Posted by Smokey Stover on February 07, 2006
In Reply to: "The lady in red" posted by richard on February 03, 2006
: "the lady in red" what is the meaning? I know it occurs in a song, seems to refer to a prostitute or more accurately a home wrecker, perhaps an ambitious one? could its origins be in a play or opera?
The original "lady in red" was, I believe, the one that was John Dillinger's last (of course) girl friend, Polly Hamilton. She went with him to the movies, but not before telling the police where they were going. When they emerged from the Biograph theater, that day in 1934, the police were waiting for Dillinger and shot him dead.
The 1979 movie, The Lady in Red, retells this story, with Pamela Sue Martin, as Polly, shedding much of her Nancy Drew image.
There's a song by Paul Cavin and Chris de Burgh, which I think was part of the movie. A vigorous instrumental arrangement of it can be played on the Web.
Since then every woman who favors red dresses, or is so dressed when captured in a dramatic venue on film, is likely to be called a Lady in Red. One such was Nancy Reagan, who favored red dresses, as did Hillary for a while. Recently a woman named Rachel Brand was photographed in a bright red dress at the Alito hearings, and voila, a Lady in Red.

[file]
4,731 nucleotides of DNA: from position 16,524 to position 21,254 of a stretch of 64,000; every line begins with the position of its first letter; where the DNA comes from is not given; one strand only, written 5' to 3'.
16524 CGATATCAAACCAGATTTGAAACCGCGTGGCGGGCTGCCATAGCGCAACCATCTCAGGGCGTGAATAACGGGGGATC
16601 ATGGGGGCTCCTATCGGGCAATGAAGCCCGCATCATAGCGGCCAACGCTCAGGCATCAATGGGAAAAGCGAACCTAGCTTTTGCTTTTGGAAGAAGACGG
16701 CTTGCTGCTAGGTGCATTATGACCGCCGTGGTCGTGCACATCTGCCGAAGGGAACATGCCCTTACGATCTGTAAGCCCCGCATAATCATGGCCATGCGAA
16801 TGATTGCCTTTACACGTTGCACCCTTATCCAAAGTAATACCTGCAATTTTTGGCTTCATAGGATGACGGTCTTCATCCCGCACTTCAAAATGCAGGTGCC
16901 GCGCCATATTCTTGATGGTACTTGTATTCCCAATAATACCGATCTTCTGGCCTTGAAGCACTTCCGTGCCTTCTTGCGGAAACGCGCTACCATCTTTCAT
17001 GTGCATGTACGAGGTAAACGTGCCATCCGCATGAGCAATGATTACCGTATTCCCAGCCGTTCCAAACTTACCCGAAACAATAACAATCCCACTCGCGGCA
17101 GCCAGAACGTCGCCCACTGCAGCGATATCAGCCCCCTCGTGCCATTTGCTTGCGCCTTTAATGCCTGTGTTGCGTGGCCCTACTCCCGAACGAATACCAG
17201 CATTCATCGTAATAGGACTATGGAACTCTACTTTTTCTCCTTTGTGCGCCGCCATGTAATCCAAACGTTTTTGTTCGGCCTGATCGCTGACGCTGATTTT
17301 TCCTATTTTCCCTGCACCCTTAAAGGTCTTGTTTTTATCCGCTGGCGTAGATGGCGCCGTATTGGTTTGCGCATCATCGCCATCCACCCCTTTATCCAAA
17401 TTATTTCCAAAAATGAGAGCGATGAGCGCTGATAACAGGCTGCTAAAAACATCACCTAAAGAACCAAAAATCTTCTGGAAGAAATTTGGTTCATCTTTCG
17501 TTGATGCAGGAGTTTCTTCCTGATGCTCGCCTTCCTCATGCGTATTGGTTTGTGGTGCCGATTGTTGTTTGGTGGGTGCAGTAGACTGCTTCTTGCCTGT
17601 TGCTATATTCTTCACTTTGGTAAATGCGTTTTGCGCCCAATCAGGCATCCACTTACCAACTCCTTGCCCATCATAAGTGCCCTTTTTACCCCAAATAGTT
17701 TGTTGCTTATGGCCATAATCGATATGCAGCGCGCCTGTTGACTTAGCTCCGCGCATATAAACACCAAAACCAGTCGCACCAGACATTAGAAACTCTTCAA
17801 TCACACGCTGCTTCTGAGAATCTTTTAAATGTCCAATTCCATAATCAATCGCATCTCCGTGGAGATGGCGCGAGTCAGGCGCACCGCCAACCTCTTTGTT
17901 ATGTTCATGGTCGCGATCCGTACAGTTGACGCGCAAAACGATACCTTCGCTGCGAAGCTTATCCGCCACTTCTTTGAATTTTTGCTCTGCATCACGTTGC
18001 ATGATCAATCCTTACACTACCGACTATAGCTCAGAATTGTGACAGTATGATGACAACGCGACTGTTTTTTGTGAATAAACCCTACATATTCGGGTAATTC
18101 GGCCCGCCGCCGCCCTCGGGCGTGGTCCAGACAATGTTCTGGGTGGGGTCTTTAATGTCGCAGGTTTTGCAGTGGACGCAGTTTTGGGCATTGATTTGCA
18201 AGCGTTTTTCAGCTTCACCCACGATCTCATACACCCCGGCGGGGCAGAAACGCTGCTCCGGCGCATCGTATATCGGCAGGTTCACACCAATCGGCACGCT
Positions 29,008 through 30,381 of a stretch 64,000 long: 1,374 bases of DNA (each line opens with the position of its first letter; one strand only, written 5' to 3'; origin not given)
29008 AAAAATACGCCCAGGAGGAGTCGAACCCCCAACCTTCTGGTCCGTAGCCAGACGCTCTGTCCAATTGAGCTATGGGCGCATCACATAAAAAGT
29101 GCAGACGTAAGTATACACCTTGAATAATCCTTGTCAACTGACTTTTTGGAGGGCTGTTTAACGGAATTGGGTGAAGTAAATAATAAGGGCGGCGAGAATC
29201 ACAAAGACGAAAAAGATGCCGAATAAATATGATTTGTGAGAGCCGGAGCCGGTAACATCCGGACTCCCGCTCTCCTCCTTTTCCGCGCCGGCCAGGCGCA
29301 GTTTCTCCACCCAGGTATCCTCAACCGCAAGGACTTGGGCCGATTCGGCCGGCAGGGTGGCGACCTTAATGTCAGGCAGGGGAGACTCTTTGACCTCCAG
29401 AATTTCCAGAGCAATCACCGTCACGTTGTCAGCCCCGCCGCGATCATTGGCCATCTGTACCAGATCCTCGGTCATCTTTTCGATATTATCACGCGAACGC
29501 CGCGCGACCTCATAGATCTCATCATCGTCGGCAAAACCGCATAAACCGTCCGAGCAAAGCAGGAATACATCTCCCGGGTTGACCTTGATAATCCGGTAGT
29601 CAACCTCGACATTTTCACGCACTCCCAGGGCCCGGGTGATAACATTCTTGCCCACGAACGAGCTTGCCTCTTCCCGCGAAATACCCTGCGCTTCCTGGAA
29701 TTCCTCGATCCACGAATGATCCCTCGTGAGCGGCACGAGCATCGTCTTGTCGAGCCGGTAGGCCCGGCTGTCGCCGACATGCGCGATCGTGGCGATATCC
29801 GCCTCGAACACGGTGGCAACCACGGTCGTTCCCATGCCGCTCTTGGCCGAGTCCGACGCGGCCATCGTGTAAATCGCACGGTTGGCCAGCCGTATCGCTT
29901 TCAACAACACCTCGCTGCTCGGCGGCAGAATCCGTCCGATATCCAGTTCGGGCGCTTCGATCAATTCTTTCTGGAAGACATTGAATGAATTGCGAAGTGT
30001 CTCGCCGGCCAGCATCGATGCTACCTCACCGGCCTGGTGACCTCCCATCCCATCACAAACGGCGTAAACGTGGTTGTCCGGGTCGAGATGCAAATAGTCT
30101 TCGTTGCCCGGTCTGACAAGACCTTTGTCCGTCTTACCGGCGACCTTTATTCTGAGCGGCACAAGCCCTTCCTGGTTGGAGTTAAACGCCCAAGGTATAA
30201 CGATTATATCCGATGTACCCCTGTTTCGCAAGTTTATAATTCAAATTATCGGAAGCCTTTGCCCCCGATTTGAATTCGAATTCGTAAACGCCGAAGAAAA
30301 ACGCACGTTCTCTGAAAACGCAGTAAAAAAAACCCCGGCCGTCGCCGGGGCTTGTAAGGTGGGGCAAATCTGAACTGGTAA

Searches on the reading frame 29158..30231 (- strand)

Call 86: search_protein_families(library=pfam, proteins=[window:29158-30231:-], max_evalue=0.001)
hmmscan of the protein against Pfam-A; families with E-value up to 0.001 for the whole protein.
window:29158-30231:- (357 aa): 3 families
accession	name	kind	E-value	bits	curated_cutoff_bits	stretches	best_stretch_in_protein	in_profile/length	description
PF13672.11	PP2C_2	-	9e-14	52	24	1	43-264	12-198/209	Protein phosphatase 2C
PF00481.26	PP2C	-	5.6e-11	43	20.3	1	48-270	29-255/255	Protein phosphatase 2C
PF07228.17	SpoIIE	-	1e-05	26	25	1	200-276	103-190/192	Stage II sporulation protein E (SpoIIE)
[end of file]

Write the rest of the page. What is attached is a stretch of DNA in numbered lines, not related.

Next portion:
There's another Lady in Red song, which can also be heard on the Net (see the URL below). It is there treated as an Irish song and sung with an Irish accent. It was sung as a college song at my school, to the tune of "She was just a poor man's daughter." Our version differed a bit from the one on the Net, so I'll render our collegiate version.
'Twas a cold winter's evening,
The guests were all leaving,
O'Leary was closing the bar,
When he turned round and said
To the lady in red,
"Get out, you can't stay where you are!"
She shed a sad tear in her bucket of beer
As she thought of the cold night ahead,
When a gentleman dapper stepped out of the crapper
And these are the words that he said:
"Her mother never told her
The things a young girl should know,
About the ways of college men
And how they come and go.
Age has taken her beauty,
Sin has left its sad scar,
But remember your sisters and mothers, boys,
And let her sleep under the bar."